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Linda Kreitzman, executive director for the masters’ in financial engineering (MFE) at the University of California at Berkeley, says a few years ago she was contacted by the Monetary Authority of Singapore (MAS), the city-state’s de facto central bank, to forge a connection with the institute.

“A few representatives flew to UCLA to meet me. They had heard about Berkeley’s reputation. This was when Berkeley established its ‘informal’ co-operation with MAS,” she says.

The meeting was important in setting the stage for the school to build a strong relationship with MAS.

This subsequently led to the regulator sending some of Singapore’s best and brightest students and professionals to hone their skills and pursue specialised programmes, such as the MFE at Berkeley’s Haas School of Business.

According to Ms Kreitzman, two or three students from Singapore have been admitted to its MFE programme every year for the past three years, since the authority launched its finance scholarship programme (FSP) in 2006.

The London School of Economics and Columbia University are among other top institutions to enrol a few of the scholars.

For MAS, the FSP is an important initiative to develop and train a sizeable pool of specialists in targeted fields such as risk management, quantitative finance and finance engineering. The aim is to help grow and sustain Singapore’s long-term desire to be the financial hub in Asia, alongside Hong Kong.

“As the financial sector moves up the value chain and assumes more sophisticated activities, we will need to develop a critical mass of specialists with cutting-edge capabilities who can take the industry to the next level,” says Ong Chong Tee, deputy managing director of MAS.

The feedback since the pilot launch has been positive: “There has been a high level of interest for the current round of applications,” says MAS.

Under the programme, MAS will work with local universities to identify and prepare a pipeline of outstanding students with high potential to undertake specialised masters degrees in leading universities. Students will have an opportunity to be selected and sponsored by the 13 financial institutions partnering MAS as co-sponsors.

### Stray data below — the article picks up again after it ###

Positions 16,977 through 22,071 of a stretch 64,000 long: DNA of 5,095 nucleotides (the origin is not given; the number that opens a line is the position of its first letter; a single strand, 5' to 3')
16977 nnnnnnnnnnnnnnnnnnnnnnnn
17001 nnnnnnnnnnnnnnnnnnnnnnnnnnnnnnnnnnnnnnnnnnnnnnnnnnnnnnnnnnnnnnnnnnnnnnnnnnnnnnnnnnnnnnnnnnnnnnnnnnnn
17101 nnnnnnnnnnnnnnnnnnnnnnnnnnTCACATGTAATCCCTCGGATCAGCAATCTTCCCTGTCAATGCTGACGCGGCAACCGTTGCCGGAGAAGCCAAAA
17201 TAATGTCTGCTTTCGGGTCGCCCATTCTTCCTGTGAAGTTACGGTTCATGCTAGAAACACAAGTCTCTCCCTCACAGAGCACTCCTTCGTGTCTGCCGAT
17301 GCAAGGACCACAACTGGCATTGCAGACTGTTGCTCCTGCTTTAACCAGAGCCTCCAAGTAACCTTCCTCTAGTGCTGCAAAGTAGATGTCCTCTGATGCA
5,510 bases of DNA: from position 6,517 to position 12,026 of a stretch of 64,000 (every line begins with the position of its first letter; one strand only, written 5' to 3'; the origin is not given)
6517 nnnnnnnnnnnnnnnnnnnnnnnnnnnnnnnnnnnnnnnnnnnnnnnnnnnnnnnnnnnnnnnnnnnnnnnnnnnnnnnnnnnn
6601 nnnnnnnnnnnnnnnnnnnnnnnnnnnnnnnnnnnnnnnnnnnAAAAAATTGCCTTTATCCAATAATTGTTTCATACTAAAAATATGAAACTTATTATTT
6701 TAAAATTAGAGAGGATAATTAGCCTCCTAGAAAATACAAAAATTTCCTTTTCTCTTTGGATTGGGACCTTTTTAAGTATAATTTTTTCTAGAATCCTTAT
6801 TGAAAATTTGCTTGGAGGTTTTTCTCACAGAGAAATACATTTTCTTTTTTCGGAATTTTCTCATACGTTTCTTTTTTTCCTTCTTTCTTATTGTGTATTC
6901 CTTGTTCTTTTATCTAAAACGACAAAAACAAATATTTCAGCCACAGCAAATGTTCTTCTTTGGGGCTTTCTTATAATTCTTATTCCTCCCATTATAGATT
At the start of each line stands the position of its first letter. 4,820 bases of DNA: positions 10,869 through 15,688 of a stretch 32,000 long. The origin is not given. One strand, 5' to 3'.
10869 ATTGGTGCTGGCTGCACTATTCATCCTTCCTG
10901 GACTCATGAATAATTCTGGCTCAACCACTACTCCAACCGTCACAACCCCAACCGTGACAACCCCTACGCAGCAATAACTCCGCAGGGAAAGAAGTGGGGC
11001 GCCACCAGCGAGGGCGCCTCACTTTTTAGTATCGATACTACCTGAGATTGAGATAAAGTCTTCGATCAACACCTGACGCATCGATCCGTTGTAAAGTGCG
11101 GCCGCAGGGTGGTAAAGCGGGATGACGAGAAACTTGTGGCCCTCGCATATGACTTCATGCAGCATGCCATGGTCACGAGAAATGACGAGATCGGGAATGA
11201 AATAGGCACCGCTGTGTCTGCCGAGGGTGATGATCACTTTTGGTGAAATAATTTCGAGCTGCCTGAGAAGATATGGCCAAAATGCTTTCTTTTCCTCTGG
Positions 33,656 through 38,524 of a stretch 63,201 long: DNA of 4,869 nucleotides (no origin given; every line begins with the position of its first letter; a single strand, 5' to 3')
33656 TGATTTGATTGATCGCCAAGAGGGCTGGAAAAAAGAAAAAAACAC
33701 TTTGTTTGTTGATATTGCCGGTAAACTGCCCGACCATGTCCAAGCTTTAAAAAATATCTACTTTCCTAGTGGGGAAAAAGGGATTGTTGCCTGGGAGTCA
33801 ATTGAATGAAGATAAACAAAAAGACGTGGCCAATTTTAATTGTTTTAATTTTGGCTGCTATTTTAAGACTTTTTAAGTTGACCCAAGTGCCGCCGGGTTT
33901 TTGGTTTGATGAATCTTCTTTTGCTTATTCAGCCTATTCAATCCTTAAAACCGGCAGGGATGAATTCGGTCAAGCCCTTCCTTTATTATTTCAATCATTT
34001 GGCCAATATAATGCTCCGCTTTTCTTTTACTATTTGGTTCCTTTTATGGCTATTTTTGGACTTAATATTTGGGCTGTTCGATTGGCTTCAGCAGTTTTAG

BNP Paribas, the French bank, has two scholars still pursuing their studies. It says the MAS partnership is in line with its own talent development effort and long-term commitment and development plan in Singapore.

“As the financial industry becomes more complex it is crucial to develop specialists to meet the demands of tomorrow and if one wants to be a global financial centre, then one needs to invest in providing the right resources to support these demands,” says Jean-Pierre Bernard, chief executive of BNP Paribas in Singapore.

The FSP will draw on an existing budget of S$30m ($21.8m) set aside under the financial sector development fund to run the programme over the next five years. It is hoped to award some 150 scholarships during the period.

MAS will co-fund up to 70 per cent of qualifying expenses incurred by the scholars during the course of studies, including tuition fees, relocation expenses and cost-of-living expenses. The rest will be covered by the partnering banks.

On graduation, the scholars are expected to return to Singapore to contribute in their respective fields of specialisations with Singapore-based financial institutions for at least two years.

For Charles Chua, one of the scholars from the pioneer cohort, the FSP gave him an opportunity to pursue a rigorous MFE degree at Berkeley, helping him to deepen his understanding of complex financial concepts.

“The knowledge I gained is particularly useful during my current job as a trader in equities derivatives,” says Mr Chua. “I now have acquired a quantitative understanding of option risk sensitivity, and was able to enhance the trading and hedging strategies of the trades we decided to make.” Mr Chua is working on the structured equity desk at United Overseas Bank, a leading Singapore regional bank.

“At the same time, I could initiate development of new products for investors based on their risk-returns requirements and the current market conditions.”

He adds that the school has some of the world’s most renowned professors, such as Mark Rubinstein and Hayne Leland, as its distinguished finance mentors, which made the experience even more rewarding.

Singapore’s policymakers also recognise the value in sending its scholars to pursue masters programmes abroad, because it will give them the intensive training necessary for the international corporate financial world.

Copyright The Financial Times Limited 2019. All rights reserved.

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